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Forests in Indian state of Telangana looking at a disastrous fire year

by Balu Pulipaka, Deccan Chronicle (Hyderabad, India) |

Every day, on an average, Telangana's forests have been losing to fires every day the equivalent of 57.5 times the area of the popular KBR National Park in the city. Or, in terms of another popular Hyderabad landmark, the state is daily losing forests equal to 19.5 times the area of Hussainsagar Lake to fires.

This year, until April 4, Telangana lost a whopping 20,471.54 hectares – 50,585 acres – to forest fires.

Nearly all of these fires, except 600 out of the 21,439 fire alerts received by the state through satellite imagery since Jan. 1, have been set off by people. A few accidentally, and most, deliberately.

The 600 exceptions include controlled burns by forest department staff creating fire lines, and burning fallen leaves, dried grasses to prevent any possible fire, accidental or otherwise, from going out of control.

The current year, has been particularly a bad one in terms of forest fires. In 2018, during the 'forest fire season' that begins at the start of the year and ends in June, when the monsoon rains typically set in, Telangana reported 13,002 forest fire alerts. In 2019, this number was 13,911, and in 2020 it was 12,442 forest fire alerts.

This year, with three more months to go for the fire season to end, there have already been 21,439 fire alerts. This leap in fire alerts is being attributed to the lush growth of grasses and shrubs in 2020, thanks to the copious rains the state received last year. The then green sheets of undergrowth, are now bone dry, the perfect tinder for fires.

Most fires are set by people. This year, a great number of these fires are a result of people setting alight the undergrowth under Mahua trees. Last year's rains resulted in a boom of sorts in flowering by Mahua trees this season, officials say.

The flowers of these trees are extremely popular among tribals living outside of forest areas as well as the forest-dwelling tribal communities for brewing homemade liquor, a traditional activity enthusiastically pursued every summer.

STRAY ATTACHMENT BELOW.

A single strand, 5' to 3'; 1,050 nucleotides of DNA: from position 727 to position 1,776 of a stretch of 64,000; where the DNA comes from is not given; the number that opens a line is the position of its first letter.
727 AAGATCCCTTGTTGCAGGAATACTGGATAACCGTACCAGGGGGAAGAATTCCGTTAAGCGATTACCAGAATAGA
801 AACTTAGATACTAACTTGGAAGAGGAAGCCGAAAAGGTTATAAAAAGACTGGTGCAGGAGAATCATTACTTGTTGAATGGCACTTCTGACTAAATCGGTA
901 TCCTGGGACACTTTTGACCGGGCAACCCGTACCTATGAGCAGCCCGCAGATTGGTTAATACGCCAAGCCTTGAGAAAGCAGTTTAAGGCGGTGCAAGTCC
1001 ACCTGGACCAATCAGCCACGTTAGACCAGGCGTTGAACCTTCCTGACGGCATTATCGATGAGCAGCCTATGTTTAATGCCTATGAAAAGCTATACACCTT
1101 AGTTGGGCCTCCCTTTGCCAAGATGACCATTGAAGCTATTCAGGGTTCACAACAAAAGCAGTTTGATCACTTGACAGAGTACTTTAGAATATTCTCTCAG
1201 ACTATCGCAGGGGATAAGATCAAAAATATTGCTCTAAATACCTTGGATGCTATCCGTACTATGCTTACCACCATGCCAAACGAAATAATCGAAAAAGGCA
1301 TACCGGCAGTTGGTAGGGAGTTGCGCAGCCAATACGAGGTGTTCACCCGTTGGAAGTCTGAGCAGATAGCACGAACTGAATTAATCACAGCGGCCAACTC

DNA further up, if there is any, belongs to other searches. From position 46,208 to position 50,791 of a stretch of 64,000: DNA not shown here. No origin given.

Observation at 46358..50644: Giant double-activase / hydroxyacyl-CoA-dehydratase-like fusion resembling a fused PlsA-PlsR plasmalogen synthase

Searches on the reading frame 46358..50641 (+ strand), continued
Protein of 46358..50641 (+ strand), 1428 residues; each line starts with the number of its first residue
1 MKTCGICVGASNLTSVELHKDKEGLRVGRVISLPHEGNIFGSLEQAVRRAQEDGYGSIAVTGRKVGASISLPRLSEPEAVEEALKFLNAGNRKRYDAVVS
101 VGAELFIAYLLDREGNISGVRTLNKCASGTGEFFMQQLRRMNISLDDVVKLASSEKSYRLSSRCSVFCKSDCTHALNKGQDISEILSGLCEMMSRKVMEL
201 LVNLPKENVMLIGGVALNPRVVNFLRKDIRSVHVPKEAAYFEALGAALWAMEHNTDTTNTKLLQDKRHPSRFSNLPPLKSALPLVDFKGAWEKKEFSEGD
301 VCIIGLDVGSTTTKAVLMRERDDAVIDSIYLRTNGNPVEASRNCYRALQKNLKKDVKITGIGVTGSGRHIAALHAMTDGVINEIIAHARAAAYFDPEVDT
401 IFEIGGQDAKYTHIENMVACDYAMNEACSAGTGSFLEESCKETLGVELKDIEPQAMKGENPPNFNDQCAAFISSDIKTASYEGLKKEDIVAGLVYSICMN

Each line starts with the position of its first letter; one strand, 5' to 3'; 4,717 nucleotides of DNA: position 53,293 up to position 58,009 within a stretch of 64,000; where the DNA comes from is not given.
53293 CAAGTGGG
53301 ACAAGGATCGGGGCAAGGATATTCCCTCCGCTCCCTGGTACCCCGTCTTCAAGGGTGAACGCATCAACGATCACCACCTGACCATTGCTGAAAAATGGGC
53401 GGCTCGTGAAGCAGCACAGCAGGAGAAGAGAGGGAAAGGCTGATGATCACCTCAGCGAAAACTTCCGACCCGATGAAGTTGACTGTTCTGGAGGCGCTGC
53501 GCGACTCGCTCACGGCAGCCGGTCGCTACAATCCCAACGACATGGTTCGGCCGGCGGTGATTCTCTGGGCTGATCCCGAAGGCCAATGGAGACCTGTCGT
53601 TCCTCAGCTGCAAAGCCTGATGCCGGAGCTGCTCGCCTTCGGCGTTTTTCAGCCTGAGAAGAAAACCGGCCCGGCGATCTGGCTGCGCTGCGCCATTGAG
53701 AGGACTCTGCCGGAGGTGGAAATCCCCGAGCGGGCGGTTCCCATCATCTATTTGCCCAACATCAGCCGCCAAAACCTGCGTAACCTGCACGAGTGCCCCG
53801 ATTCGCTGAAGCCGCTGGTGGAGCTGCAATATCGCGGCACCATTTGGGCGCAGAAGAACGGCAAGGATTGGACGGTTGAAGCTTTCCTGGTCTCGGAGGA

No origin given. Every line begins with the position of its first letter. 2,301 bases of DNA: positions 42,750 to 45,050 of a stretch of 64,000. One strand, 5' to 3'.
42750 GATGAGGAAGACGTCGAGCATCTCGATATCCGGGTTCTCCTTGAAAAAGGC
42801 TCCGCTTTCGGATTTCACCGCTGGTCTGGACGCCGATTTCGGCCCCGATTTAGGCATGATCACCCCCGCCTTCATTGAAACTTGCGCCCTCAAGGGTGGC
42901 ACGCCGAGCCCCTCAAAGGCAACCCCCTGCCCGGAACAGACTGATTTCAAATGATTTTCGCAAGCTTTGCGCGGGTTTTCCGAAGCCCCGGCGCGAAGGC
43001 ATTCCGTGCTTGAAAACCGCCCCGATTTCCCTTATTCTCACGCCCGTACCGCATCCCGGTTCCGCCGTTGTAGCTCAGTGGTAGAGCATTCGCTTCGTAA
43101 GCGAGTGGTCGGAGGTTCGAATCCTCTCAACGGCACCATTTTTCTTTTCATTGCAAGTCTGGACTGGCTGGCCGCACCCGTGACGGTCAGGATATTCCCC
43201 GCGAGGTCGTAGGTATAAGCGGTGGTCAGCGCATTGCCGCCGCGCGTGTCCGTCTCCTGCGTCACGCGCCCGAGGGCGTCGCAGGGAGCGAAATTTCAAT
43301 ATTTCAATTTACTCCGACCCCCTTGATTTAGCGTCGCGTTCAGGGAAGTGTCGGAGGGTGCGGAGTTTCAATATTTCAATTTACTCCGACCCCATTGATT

Mahua collectors set off ground fires because it becomes easy to spot the bright yellow flowers against the black burnt ground. Searching for the flowers amidst the sometimes waist-high grasses is a near-impossible task, particularly with the wild grasses capable of inflicting painful nicks on the human body. Once picked, the flowers are sun-dried before becoming the vital ingredient for brewing liquor.

Though an efficient fire alert system exists, with the alerts being issued every day by the Forest Survey of India which has two satellites keeping an eye on such fires across India, battling them and putting them out is a tough task, according to several forest field staff and fire watchers that Deccan Chronicle spoke with.

"Sometimes, when we get an alert, we reach that spot using the GIS coordinates but find it has burnt itself out. At other times, the fires are raging and it takes hours to beat one down. The equipment, including fire beaters, is heavy and before we get to a fire, we often have to walk many kilometres in the hot sun or the dead of the night," one fire watcher in Nagarkurnool district said.

Since it is next to impossible to carry water to put out a fire in a forest, staff rely on fire beaters, or just branches with green leaves from the nearby trees, to beat the fire down. "It is very hard work and Mahua collectors and others do not realise how hot it gets and how tiring and dangerous the fires can be," another fire watcher said.

In fact, just how dangerous the forest fires can be, came to the fore tragically this past March when three of the 11 Chenchu tribals, caught in a ground fire when out digging for 'nannari' roots in the Amrabad tiger reserve, lost their lives to the severe burns they suffered.

Another big cause of fires are pilgrims making their way to temples through forests in the state, with the tiger reserve again presenting the perfect examples. Every year, in the days running up to Maha Shivaratri festival, the largest tiger reserve in the country sees hundreds of fires set by pilgrims walking through the forest as they make their way to the Shiva temple in Srisailam, across the Krishna river in Andhra Pradesh. "They listen to no one, set the fires to keep wild animals at bay as they walk through the forest," a forest guard said.